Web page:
I mean imagine this: Here I am... I'm Brian. I wrote the book, okay? I just waltzed into this CCA exam expecting to cruise on through. 95 minutes total time? Pfft! It'll take me 15 minutes. I'll be home before lunch.

Questions 2 through 66: Not as bad

Needless to say, the rest of the questions were easier. (Read "more appropriate.")

Honestly I was pleasantly surprised by the exam. Citrix has done a great job of asking a bunch of really decent questions about all aspects of running a Presentation Server farm. In fact, I might go so far as to say that these were the same types of questions that I'd ask a potential candidate if I were trying to assess his or her grasp of Citrix.

Don't get me wrong... There were still plenty of B.S. questions--questions that I swear had more than one answer or that were so obscure no one would need to know them. But overall, I'd say about 80% of the questions were good solid questions that I felt a decent Citrix admin should know. And that's a far cry from ten years ago, when the exam was about 90% B.S. and 10% good stuff.

The result?

Passing this exam (and therefore receiving your Citrix Certified Administrator designation) requires a score of 68%. In the end, I passed with a 77%. (1% higher than my first Citrix exam from 1998 when I actually studied.) So I am now Citrix-certified once again! [UPDATE: No I'm not. There is an online e-learning course you're supposed to take too. I'm talking to Citrix today to find out more about what they're thinking here, because right now, this seems like total marketing BS. I'll post more as I learn it.]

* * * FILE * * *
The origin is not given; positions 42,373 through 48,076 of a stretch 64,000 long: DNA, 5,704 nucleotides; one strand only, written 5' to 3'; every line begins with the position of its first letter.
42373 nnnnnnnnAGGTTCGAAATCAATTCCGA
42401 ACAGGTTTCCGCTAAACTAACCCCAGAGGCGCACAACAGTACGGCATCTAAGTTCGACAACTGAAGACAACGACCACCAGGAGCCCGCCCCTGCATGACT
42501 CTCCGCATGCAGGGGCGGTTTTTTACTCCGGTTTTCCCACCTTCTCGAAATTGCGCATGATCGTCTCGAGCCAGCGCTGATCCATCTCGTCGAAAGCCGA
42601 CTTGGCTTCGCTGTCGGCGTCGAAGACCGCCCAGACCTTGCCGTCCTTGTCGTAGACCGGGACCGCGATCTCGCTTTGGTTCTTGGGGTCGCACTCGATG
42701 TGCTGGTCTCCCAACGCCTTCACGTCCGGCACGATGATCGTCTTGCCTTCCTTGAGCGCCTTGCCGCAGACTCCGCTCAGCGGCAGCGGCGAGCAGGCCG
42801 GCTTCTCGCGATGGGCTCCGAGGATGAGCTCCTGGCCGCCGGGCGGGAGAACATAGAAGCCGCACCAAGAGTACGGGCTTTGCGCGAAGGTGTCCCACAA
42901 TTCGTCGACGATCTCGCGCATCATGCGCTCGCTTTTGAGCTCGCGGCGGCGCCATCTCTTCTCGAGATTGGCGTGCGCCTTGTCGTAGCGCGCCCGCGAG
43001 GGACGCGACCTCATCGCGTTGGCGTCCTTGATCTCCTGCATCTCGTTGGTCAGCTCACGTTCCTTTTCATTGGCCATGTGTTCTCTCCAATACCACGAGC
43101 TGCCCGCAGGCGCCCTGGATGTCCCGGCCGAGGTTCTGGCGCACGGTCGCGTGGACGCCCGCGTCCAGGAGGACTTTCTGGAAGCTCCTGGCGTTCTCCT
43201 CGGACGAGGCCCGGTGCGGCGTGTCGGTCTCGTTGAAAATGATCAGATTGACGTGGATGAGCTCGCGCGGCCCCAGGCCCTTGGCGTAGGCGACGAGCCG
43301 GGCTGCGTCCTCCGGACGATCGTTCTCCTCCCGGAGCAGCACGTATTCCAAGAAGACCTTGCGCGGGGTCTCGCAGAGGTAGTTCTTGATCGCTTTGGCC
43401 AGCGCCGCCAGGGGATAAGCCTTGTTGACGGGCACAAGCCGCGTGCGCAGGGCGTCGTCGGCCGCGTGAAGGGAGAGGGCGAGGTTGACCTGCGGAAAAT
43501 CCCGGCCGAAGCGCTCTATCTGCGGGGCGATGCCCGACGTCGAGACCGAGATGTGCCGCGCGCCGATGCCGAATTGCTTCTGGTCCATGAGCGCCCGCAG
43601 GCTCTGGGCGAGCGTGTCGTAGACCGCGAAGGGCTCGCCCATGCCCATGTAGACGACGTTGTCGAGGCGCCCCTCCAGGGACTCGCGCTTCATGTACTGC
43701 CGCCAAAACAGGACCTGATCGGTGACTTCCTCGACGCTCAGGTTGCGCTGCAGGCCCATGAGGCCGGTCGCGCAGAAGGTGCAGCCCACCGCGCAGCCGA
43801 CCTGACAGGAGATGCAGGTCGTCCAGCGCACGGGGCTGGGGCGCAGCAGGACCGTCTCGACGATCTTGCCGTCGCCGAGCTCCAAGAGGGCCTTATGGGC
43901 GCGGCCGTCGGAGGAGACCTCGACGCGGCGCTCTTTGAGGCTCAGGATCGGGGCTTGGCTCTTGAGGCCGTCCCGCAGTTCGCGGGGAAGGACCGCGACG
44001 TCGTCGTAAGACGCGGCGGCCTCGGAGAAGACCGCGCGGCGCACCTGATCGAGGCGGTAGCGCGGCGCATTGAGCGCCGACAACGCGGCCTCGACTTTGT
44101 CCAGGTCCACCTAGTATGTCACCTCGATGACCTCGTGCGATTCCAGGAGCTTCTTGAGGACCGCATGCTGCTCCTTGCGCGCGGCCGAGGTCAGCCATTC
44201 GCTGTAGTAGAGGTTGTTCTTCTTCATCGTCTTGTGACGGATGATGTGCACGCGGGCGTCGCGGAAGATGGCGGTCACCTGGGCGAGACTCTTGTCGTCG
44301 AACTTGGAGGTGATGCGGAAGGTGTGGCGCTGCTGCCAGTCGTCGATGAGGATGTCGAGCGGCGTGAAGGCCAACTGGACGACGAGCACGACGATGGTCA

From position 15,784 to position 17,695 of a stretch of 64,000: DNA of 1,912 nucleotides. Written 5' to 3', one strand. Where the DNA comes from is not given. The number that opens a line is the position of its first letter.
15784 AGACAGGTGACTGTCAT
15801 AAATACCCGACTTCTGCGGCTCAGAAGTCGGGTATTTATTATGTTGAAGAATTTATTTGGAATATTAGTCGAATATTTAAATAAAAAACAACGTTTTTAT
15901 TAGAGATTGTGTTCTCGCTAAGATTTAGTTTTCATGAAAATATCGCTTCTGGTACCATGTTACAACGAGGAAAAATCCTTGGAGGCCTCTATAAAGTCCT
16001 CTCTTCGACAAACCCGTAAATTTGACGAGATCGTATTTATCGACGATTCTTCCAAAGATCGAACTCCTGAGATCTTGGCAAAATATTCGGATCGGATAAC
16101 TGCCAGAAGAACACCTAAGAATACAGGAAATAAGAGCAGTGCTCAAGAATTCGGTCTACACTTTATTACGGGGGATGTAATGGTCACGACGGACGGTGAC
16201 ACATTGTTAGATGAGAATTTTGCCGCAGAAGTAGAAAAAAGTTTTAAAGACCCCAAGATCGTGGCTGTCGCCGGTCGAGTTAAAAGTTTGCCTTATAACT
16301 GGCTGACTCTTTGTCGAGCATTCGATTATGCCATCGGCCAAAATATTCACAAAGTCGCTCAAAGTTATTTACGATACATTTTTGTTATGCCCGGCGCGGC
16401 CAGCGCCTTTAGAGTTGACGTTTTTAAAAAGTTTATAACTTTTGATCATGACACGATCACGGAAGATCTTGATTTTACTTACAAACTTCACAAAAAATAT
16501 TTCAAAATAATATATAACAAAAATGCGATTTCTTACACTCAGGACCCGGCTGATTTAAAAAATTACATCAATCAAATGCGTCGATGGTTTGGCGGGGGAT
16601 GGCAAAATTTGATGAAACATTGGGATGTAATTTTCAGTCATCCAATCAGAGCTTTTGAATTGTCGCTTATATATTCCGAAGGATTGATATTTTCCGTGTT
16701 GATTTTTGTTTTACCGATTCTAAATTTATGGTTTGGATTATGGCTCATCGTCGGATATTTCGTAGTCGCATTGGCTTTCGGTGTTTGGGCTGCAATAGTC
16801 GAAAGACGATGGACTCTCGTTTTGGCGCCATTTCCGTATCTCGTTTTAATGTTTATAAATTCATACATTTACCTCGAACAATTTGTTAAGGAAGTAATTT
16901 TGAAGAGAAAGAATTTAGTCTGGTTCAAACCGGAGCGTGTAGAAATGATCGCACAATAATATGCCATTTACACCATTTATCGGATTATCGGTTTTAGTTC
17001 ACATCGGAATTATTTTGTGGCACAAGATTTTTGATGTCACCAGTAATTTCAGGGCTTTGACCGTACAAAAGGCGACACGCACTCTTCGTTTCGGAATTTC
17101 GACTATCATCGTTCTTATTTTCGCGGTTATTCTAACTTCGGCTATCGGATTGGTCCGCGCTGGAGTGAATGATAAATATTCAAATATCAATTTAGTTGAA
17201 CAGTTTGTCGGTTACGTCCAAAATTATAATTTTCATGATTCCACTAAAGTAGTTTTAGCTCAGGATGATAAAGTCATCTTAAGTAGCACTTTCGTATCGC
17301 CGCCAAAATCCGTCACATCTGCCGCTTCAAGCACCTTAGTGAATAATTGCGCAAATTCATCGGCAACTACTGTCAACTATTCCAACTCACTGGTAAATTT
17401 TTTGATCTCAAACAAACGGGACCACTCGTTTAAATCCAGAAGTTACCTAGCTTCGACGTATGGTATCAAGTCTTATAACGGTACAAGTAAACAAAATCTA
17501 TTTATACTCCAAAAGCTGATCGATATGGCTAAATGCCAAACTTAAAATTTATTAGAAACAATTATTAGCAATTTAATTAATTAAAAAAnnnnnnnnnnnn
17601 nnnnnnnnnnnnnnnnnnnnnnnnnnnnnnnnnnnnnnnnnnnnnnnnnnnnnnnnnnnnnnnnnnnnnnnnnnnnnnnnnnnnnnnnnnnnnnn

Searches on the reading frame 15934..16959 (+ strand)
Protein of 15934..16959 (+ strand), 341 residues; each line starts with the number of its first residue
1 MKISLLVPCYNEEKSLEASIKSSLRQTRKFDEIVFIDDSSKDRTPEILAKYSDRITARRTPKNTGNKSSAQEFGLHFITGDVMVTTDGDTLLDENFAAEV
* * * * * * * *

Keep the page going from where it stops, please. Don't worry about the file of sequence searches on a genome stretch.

Citrix deserves a lot of credit here. I know the CCA is just one exam. And sure it has its flaws. But all-in-all it's a decent test and probably about as good as any vendor could do. So should you go out and get Citrix-certified? It depends. If getting certified will get a raise at work, then yes! If you'll get a bonus, then yes! If you're afraid of getting laid off and you'll be in the job market? Sure, it can't hurt.

Then again, I've spent the majority of my career as an uncertified doer, and real world experience will beat out certifications any day.

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Thanks Brian..I really enjoy reading your blogposts..very entertaining...